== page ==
Examples from these collections are described below.

Document 1. Letter from People’s Commissariat of Power Plants and Electrical Industry[ii] to the Council of People’s Commissars[iii] of USSR “On the Organization of the Research Activities on the Nuclear Atom” No. NE-107, March 7, 1939
This document was signed by Mikhail Pervukhin, the Soviet people’s commissar[iv] of power plants and electrical industry. In this letter, the Soviet minister proposed to concentrate nuclear research at the Ukrainian Institute for Physics and Technology and to move nuclear scientists from Leningrad Institute for Physics and Technology in Kharkov, as the institute there was a very good base for the study of nuclear physics. Pervukhin stated in this letter that establishing a large nuclear center in Kharkov would be the most rational and cost effective option. Had this proposal been realized, Kharkov could have become a center for nuclear physics research on the scale of Moscow or Sarov. In any case, this letter from the people’s commissar recognized the prominent role of the Ukrainian Institute for Physics and Technology in Soviet nuclear science.

In addition, Pervukhin proposed to provide a modern cyclotron to the Ukrainian Institute for Physics and Technology (UIPhT). This proposal was considered by the deputy director of the State Plan of the Ukrainian Soviet Socialistic Republic, V. Skulsky, as shown in the documents below:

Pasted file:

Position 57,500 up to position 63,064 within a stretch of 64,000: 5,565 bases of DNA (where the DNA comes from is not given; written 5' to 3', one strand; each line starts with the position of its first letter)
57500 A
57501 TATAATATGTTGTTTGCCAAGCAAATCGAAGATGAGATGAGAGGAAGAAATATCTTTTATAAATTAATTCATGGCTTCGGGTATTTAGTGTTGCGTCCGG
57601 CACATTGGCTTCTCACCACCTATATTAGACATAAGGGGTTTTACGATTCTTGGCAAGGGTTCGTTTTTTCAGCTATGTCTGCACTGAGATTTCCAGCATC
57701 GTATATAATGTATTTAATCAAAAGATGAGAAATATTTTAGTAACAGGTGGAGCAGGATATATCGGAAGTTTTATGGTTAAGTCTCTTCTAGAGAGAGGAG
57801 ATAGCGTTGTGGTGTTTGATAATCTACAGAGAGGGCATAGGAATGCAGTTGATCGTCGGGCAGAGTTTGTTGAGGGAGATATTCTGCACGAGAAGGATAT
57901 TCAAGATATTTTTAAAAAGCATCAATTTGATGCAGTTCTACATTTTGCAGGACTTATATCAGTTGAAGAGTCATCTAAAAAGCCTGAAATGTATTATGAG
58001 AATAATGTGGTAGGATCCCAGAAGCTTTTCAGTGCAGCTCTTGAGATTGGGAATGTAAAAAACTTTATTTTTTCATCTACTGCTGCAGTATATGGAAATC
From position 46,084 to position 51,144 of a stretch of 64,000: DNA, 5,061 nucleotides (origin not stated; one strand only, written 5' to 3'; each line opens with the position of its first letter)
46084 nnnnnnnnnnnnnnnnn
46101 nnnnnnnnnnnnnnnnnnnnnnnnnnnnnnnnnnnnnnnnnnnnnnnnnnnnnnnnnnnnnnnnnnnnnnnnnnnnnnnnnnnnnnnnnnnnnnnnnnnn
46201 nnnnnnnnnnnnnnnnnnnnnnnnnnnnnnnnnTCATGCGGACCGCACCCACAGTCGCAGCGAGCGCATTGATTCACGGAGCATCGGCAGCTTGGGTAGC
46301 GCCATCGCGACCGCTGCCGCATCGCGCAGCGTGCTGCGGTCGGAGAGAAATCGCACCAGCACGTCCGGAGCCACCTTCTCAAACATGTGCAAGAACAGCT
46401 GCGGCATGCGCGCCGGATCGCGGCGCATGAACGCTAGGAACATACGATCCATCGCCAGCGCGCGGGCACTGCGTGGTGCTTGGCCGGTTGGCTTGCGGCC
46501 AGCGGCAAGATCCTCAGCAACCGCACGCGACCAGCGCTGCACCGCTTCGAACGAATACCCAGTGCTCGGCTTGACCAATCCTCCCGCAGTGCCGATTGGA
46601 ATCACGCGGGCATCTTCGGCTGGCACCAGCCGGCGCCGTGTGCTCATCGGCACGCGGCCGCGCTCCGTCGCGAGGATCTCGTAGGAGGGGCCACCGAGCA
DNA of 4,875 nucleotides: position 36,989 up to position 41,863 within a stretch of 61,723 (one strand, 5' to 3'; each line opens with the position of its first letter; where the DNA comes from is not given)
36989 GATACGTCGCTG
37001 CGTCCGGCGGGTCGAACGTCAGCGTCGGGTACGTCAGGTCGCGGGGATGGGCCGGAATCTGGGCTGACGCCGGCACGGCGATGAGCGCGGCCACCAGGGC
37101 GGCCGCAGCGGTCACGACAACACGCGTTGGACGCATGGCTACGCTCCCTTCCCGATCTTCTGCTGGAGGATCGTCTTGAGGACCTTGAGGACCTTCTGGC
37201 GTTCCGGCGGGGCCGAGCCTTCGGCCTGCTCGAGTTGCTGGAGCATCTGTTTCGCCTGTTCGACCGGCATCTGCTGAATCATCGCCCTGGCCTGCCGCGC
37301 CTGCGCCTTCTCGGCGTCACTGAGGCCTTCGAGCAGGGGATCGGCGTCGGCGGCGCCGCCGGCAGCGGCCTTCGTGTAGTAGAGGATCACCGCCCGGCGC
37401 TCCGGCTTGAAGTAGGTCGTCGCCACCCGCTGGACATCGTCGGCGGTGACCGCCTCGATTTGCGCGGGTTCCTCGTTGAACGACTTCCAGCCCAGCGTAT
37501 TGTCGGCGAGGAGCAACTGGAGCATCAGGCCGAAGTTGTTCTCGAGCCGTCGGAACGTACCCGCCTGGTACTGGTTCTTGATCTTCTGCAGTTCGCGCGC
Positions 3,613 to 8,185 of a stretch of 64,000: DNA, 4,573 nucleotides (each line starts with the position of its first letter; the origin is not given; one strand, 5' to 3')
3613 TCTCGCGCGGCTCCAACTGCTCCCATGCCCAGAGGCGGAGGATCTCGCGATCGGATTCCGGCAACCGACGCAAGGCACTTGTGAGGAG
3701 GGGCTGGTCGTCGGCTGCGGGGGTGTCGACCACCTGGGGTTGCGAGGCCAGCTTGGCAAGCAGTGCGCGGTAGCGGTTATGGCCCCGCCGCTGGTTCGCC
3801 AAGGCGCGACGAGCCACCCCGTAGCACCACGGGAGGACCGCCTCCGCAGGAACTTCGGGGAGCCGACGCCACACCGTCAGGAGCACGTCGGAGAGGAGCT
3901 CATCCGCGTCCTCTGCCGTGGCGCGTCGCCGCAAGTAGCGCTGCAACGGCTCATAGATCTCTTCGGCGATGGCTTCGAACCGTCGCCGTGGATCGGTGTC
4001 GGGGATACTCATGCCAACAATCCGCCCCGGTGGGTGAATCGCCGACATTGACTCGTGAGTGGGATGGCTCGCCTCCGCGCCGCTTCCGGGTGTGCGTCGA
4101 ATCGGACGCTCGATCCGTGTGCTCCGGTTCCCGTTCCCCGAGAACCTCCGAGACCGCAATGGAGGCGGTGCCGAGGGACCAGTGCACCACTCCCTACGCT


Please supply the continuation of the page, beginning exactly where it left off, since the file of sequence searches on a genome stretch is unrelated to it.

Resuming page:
Document 2a. Letter from the State Plan of the Ukrainian Soviet Socialistic Republic to the Academy of Sciences of the USSR, ‘About the Rationality of the Cyclotron Construction in UIPhT,’ February 22, 1940
Document 2b. Letter from the Director of the Institute of Physical Problems Petr Kapitsa to the State Plan of the Ukrainian Soviet Socialistic Republic, ‘About the Cyclotron of the Ukrainian Institute of Physics and Technology,' February 28, 1940
The first letter (document 2a) informed the Soviet Academy of Sciences that UIPhT had asked the government of the Ukrainian Soviet Republic to allocate 75 thousand rubles for the design of a cyclotron, and 1.5 million rubles for its construction. The State Plan asked advice on the necessity of building this cyclotron.

The response by academician Petr Kapitsa to this letter (document 2b) was very critical. Kapitsa wrote that “during the last several years UIPhT built a number of research installations, but did not finish them. However, it started to build new installations. Such activities at UIPhT cannot be considered as normal.”